Sickle Cell Disease

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While there is not yet a viable, widely available cure for SCD, there are ways to help prevent and treat symptoms and complications. These include:

This section includes information on:

  • Vaccinations
  • Ongoing monitoring
  • Drug therapies
  • Fluid therapy
  • Blood transfusions
  • Surgery
  • Bone marrow/stem cell transplantation
  • Emerging therapies and promising research
  • Vaccinations

    Vaccination against pneumonia should start at six months of age to help protect children from Streptococcus pneumoniae bacteria. In addition to the routine childhood immunizations, which all children with SCD should receive, SCD patients of all ages should receive an annual flu vaccination.

    Ongoing monitoring

    SCD patients require regular testing and monitoring to:

    • Assess the severity of anemia and determine whether red blood cells are being produced appropriately (patients of all ages)

    • Evaluate liver and kidney function (patients of all ages)

    • Assess heart and lung function and check for the presence of pulmonary hypertension (adolescents and adults)

    • Measure iron level—often high because of frequent blood transfusions—to determine if therapy is necessary to lower it before it reaches a toxic level

    Another test uses transcranial Doppler imaging to identify children with SCD who are at high risk for suffering a stroke. Because up to 10 percent of pediatric SCD patients do suffer strokes, TCD screening, which is painless, is recommended for all children 2 to 16 years old who have SCD. Strokes can be prevented with regular prophylactic transfusions.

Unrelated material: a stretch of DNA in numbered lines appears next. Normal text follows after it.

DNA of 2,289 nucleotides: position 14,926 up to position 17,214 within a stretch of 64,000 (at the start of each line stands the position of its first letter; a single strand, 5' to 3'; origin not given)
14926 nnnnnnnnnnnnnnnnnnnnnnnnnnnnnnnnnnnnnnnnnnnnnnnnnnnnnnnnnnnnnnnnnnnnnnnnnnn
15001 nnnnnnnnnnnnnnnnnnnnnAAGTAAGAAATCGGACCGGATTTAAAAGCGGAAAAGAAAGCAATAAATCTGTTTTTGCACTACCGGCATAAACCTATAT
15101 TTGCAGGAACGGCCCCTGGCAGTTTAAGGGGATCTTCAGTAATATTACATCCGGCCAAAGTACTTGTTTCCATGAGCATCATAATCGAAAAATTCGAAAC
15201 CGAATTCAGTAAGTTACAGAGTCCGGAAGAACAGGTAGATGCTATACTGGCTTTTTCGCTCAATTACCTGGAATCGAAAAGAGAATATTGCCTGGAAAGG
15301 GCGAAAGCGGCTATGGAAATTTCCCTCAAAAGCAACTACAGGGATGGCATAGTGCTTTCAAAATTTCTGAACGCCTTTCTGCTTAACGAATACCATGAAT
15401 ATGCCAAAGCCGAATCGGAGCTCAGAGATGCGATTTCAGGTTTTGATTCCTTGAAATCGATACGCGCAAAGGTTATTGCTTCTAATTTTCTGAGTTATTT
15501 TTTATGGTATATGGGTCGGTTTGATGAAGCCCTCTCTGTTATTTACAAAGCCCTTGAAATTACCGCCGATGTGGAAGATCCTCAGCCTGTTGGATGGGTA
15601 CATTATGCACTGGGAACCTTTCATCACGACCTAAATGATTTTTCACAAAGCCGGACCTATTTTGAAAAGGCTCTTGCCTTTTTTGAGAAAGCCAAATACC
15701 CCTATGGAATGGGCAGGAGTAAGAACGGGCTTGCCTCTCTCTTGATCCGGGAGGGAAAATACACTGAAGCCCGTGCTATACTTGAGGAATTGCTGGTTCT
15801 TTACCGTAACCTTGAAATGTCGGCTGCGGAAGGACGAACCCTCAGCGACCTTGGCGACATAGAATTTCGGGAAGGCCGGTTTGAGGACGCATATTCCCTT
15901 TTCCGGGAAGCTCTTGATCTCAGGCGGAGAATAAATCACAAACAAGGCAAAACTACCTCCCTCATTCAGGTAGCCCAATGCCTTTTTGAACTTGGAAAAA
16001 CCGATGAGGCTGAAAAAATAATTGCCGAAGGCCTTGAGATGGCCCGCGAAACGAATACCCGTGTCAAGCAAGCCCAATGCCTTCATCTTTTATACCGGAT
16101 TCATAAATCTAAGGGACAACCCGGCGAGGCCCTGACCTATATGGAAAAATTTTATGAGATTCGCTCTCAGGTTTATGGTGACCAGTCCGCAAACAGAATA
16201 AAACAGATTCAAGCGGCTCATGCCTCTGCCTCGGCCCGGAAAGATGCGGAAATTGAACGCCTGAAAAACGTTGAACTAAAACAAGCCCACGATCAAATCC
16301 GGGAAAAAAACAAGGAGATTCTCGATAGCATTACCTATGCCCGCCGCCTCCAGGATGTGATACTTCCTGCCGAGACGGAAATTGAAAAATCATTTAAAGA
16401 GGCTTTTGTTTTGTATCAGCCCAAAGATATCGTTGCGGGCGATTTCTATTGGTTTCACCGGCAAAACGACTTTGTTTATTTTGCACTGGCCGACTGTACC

Drug therapies

    In addition to medications prescribed to combat the pain of vaso-occlusive events, SCD patients may be prescribed drugs that include:

    Hydroxyurea. Originally an antitumor drug, HU was the first compound proven to successfully treat adults experiencing many of the serious complications associated with SCD.

    HU works by promoting the body's production of the type of hemoglobin typically produced by fetuses (HbF), which has been shown to prevent the sickling of red blood cells.

    Droxia, the brand-name form of HU, was approved by the Food and Drug Administration for use in SCD patients in 1998, and it is now a commonly prescribed drug therapy that is available in a generic form. It has been shown to reduce the incidence of vaso-occlusive episodes and acute chest syndrome and to prolong life expectancy. More recent studies also have suggested that it is effective and safe in children. However, it is contraindicated for both men and women who want to conceive a child, because of its possible adverse effects on the fetus.